If you have a few recipes for quick and easy meals, you can better plan your grocery lists and feel less overwhelmed when it comes to meal times. This way, you can keep things interesting with meal options that are somewhat varied so you don’t get completely bored.
There are also organizations such as the UVSS Food Bank, Community Food Support, and Community Fridge. If you are struggling to find the money for food, do not go without it — these organizations are accessible, non-judgmental, and ready to assist you.
4. Save like a student
I recognize that many students put all their income into their bills and may not be able to save long-term right now, and that’s okay. If you do have an income and money to save, it is good to get into the habit of putting some of your pay cheque into a savings account every pay period.
I always thought of my savings like a piggy bank — I could smash it in case of emergency, but otherwise the money was not mine to spend.
These two words are the most important in this article: emergency fund. In university, any number of emergencies could be thrown your way. Your apartment could flood, your computer could crash, or your bike could be stolen. These things are an added expense that, without an emergency fund, you might not be able to afford.
If you put away small amounts of money, you can build a fund to tap into when things get dire. Generally, financial experts recommend that your emergency fund equates to about 3-6 months of your expenses.
You can save for big goals like trips, special events, or grad school. But if you find yourself scammed and broke in Bali, you’ll wish that you had saved for an emergency fund, too.
5. Know when to not invest and what your options are
There are countless articles by Jordan-Belfort-wannabes that will tell you to invest. They’ll say a certain stock is hot or claim that the pandemic is going to end and certain stocks will skyrocket. All of this will be very enticing, but if you’re a student struggling to make ends meet, the risk might just outweigh the reward.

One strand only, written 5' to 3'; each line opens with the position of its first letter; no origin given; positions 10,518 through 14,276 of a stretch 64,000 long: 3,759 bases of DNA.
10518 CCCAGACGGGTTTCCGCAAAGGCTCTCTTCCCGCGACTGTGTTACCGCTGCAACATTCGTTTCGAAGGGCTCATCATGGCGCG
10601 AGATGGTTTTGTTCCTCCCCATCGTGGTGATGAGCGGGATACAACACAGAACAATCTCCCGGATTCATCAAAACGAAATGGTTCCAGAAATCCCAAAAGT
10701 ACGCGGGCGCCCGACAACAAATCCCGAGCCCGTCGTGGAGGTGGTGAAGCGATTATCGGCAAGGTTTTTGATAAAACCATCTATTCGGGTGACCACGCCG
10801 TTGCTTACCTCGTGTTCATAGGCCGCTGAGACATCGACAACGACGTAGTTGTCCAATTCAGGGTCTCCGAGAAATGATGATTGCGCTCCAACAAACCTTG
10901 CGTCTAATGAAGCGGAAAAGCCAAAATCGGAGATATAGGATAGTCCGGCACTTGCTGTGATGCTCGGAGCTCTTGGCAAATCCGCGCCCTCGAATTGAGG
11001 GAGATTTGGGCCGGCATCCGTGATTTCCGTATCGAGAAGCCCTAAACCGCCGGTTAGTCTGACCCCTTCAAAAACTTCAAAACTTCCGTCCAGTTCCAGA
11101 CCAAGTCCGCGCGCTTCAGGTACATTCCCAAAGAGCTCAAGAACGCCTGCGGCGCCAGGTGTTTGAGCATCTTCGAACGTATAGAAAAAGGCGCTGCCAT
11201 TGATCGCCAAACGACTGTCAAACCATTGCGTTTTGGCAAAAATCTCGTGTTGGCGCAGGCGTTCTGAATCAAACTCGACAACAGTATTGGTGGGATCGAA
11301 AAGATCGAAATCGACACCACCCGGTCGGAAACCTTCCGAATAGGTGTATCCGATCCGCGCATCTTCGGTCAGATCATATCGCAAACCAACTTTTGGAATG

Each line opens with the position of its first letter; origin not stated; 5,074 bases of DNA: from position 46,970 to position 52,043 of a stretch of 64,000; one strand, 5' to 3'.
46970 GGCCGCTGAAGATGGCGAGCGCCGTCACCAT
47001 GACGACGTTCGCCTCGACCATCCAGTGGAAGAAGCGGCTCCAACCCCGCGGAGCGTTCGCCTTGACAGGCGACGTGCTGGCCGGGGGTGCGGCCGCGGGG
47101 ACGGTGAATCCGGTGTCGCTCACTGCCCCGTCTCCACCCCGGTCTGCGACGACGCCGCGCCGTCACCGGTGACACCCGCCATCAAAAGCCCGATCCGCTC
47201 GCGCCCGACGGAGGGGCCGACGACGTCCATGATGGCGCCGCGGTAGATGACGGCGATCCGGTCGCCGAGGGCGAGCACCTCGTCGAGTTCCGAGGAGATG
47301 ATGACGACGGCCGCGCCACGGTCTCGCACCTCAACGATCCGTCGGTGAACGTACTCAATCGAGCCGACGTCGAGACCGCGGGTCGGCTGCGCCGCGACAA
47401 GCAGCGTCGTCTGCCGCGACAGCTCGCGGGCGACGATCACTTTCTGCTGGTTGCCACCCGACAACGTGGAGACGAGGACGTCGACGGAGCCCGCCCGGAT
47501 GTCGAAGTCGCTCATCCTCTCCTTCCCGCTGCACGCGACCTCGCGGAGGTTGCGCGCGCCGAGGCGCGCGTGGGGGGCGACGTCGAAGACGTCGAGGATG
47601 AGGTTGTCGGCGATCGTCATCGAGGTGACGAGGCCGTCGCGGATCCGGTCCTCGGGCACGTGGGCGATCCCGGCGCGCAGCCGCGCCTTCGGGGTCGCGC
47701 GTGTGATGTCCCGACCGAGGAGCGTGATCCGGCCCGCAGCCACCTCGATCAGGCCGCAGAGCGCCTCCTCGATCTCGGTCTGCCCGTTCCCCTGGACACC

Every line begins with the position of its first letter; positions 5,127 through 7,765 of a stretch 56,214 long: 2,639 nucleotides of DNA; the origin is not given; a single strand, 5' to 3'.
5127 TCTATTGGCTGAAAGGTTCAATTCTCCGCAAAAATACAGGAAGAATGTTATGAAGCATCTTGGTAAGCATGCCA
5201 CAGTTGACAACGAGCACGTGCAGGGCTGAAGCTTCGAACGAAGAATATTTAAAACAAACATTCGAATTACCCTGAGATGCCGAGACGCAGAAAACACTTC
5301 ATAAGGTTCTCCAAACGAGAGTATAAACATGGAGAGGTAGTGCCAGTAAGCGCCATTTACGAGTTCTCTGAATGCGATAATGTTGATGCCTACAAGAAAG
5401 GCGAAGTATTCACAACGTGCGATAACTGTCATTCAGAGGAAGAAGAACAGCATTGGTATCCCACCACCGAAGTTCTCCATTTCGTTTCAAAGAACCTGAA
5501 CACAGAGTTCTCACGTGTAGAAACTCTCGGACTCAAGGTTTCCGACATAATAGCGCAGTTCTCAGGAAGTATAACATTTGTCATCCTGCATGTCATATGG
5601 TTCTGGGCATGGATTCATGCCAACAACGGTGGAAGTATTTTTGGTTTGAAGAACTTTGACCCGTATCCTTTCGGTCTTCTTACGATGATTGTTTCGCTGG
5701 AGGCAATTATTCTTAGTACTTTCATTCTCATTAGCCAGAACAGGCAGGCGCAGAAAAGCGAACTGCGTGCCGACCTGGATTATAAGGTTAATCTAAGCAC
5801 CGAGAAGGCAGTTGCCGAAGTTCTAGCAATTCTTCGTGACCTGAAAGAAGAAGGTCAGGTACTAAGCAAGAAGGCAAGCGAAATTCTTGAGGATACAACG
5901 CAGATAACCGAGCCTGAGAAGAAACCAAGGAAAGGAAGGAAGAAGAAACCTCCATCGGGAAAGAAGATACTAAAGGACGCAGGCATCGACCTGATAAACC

You should know when to not invest and have a clear idea of what that means for you. If you do decide to invest in something, start small and only invest the amount that you could be okay with completely losing. (Yes, this especially applies to Bitcoin.)
Of course, saving long-term is another ball game entirely. If you have the money to open something like a Tax-Free Savings Account (TFSA), you could explore those options at a bank. These options often require that you have money saved and you want to keep it in savings for multiple years.
6. Consider your mindset around money, and try to shift it
Although I don’t think you can manifest yourself into a millionaire, you definitely can help yourself by changing your mindset around money. It can be helpful to think about your relationship with money, why you may feel certain anxieties towards money, and why you think spending money on certain things is a necessity (this applies to gel nails and expensive cars, not groceries).
Try to track your finances, figure out whether or not you need to cut down on spending, and find support in the community when you need it. There are plenty of local organizations and on-campus supports, like the Career Services office, Work Study program, or counselling at the Student Wellness Centre, that can help you with various finance-related troubles.
Although we are not all in the same boat, you’ll always find people willing to throw you a lifebuoy.